VANCOUVER (Reuters) - A school district in the Canadian province of British Columbia will be locking down schools starting Monday due to ongoing anti-vaccine protests, the district said late on Friday.
The "hold and secure" protocol was enacted on Friday after people protesting vaccines and masks, who the district said had been targeting schools all week, entered two school buildings in and around Salmon Arm, British Columbia.
The protocol meant that students could not leave or enter the building for the rest of the day. All schools in the district, a town of less than 20,000 people located roughly 450 kilometers (280 miles) northeast of Vancouver, will be under the same "hold and secure" starting Monday.
Superintendent of Schools Donna Kriger called the protesters' move "completely unacceptable" and said the district is working with the Royal Canadian Mounted Police (RCMP) to ensure protesters are kept off school property.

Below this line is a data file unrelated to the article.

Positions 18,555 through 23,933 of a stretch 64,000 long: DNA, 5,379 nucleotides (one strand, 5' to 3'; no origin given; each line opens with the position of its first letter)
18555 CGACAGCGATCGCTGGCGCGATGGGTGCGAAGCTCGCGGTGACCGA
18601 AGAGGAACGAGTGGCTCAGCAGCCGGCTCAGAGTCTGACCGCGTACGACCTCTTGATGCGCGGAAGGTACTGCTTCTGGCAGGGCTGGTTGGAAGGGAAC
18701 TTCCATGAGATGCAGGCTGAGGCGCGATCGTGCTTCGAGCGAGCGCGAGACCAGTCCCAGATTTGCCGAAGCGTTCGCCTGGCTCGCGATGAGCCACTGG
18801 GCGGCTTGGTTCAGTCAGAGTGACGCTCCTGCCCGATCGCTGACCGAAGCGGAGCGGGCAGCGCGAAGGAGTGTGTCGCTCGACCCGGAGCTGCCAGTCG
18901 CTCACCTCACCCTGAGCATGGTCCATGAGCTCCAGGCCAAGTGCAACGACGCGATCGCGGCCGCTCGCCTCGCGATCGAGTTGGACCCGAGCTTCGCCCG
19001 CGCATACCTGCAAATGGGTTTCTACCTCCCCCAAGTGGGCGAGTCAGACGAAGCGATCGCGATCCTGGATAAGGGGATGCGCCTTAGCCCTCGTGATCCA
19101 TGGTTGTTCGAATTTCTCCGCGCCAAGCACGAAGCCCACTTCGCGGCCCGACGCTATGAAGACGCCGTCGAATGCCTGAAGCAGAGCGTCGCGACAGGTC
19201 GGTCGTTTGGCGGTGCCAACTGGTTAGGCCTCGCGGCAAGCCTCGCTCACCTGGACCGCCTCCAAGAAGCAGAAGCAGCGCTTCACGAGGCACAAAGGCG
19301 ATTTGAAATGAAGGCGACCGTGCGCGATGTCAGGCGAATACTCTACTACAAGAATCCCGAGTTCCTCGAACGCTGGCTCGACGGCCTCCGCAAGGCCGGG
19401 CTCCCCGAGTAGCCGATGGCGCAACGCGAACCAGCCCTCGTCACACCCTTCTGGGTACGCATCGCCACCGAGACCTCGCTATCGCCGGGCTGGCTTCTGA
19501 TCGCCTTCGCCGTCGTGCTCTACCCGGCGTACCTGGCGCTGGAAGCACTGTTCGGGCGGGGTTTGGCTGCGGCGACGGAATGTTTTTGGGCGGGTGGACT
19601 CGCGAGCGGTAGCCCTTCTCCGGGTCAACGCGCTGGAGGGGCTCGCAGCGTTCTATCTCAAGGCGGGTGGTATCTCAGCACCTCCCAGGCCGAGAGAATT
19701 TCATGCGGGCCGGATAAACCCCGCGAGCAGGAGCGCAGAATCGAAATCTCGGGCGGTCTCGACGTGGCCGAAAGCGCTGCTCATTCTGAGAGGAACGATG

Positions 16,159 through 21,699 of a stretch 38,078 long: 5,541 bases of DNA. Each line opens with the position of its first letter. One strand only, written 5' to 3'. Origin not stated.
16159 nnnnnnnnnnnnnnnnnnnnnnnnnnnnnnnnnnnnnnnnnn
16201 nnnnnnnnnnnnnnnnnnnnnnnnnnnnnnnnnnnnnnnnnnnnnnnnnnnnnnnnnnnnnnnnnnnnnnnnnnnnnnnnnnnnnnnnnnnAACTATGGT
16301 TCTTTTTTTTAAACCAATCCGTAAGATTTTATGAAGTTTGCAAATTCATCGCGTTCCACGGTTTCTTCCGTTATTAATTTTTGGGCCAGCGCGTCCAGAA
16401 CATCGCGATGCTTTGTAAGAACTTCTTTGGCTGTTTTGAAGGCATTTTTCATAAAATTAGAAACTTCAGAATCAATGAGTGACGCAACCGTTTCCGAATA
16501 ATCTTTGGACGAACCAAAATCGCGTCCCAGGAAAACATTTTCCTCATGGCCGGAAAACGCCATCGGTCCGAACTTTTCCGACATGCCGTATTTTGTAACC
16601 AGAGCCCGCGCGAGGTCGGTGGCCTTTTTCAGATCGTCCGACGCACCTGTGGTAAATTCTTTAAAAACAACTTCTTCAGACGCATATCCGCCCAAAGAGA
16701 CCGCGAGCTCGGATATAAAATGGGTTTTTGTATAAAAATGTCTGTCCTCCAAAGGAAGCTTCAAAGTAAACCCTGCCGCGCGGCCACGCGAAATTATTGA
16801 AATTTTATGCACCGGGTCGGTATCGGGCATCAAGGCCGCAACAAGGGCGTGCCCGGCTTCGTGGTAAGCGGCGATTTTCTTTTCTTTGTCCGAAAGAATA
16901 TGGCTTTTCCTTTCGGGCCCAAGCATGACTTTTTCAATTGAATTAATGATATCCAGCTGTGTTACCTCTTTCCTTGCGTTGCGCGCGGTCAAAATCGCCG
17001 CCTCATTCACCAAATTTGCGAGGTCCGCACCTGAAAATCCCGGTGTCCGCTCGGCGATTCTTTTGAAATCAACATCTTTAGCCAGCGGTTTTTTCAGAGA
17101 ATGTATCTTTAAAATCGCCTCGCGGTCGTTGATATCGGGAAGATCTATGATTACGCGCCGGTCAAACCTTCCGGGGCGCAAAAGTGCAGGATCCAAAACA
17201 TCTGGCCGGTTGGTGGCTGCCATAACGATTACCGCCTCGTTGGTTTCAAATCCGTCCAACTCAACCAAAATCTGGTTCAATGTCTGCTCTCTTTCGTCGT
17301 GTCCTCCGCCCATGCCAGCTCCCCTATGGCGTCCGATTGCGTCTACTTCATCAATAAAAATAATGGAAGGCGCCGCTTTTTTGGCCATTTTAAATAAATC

The Salmon Arm RCMP said in a statement they had been called to two schools on Friday after four protesters entered.
Canada has seen a wave of anti-vaccine protests ramp up in recent weeks as the country's federal election draws nearer. Protesters have drawn ire from Prime Minister Justin Trudeau on the campaign trail for targeting hospitals and healthcare workers, and he has vowed to crack down on such actions.
In August Trudeau had to cancel a campaign rally due to security concerns from aggressive anti-vax protests.
(Reporting by Moira Warburton in Vancouver; Editing by Andrea Ricci)